Being treated for mental illness with medicines is not as easy as, say, being treated for an infection with an antibiotic. There’s an amazing and somewhat horrifying amount of guesswork involved. There’s no blood test for depression, anxiety, schizophrenia, obsessive-compulsive disorder, or the slew of other things that effect a broad swath of humanity (yet). There’s no way to measure what exactly is lacking, or overdone, or exactly what needs adjusted, to bring someone back towards the mean.
What this means, is that your medical professional will make an educated guess, you will try something, and then, if it doesn’t work out, they will make a new guess, and try again. It takes about a month, in my experience, for a mental illness medication to really set in and get working, so you could spend the better part of a year, adjusting dosages, discarding medications that don’t work, adding new ones, or combinations of ones that might. The whole time you’re dealing with initial side-effects. The main medication I’m on right now, caused a week-long migraine when I started it. You can’t just stop taking these meds, either. Withdrawal is no joke, let me tell you.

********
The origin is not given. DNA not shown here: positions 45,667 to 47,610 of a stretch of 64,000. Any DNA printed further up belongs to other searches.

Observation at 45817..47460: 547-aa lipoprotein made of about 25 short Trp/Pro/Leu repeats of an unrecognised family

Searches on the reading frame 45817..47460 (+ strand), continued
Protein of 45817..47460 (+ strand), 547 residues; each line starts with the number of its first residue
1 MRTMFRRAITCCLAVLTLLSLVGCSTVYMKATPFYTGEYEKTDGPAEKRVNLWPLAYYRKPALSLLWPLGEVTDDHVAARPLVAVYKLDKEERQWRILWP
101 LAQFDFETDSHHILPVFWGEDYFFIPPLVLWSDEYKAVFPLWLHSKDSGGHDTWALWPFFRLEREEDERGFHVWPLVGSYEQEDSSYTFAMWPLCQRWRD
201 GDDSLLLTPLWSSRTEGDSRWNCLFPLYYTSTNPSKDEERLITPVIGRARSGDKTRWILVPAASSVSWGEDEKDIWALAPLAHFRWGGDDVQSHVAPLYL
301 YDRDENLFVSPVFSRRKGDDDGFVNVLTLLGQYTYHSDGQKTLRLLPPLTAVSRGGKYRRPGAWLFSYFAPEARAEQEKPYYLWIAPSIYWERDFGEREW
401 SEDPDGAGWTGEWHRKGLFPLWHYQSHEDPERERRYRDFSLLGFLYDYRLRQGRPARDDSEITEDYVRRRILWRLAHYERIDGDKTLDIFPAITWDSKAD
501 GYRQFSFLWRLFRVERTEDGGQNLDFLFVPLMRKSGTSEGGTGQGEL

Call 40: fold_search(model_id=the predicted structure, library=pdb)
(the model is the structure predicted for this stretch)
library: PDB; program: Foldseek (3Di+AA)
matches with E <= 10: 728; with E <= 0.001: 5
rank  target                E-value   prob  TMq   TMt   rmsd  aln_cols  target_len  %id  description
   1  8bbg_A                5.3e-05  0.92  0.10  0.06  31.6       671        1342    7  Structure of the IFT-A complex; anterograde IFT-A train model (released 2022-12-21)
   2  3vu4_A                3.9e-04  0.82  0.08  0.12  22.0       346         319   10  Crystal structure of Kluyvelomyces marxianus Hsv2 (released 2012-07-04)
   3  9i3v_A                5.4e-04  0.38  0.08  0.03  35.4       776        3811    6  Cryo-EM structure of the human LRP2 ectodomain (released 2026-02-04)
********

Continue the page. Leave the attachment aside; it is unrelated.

The latest med we have added to the cocktail is supposed to help with the depression, and give me a little more energy and focus. I have been, more or less, a walking zombie for the last two weeks. I have never looked forward to a doctors appointment the way I am to the one this week, so I can talk about whether this is a long-term effect, or if we should stop with this particular experiment, and move on to another one.
And so it goes.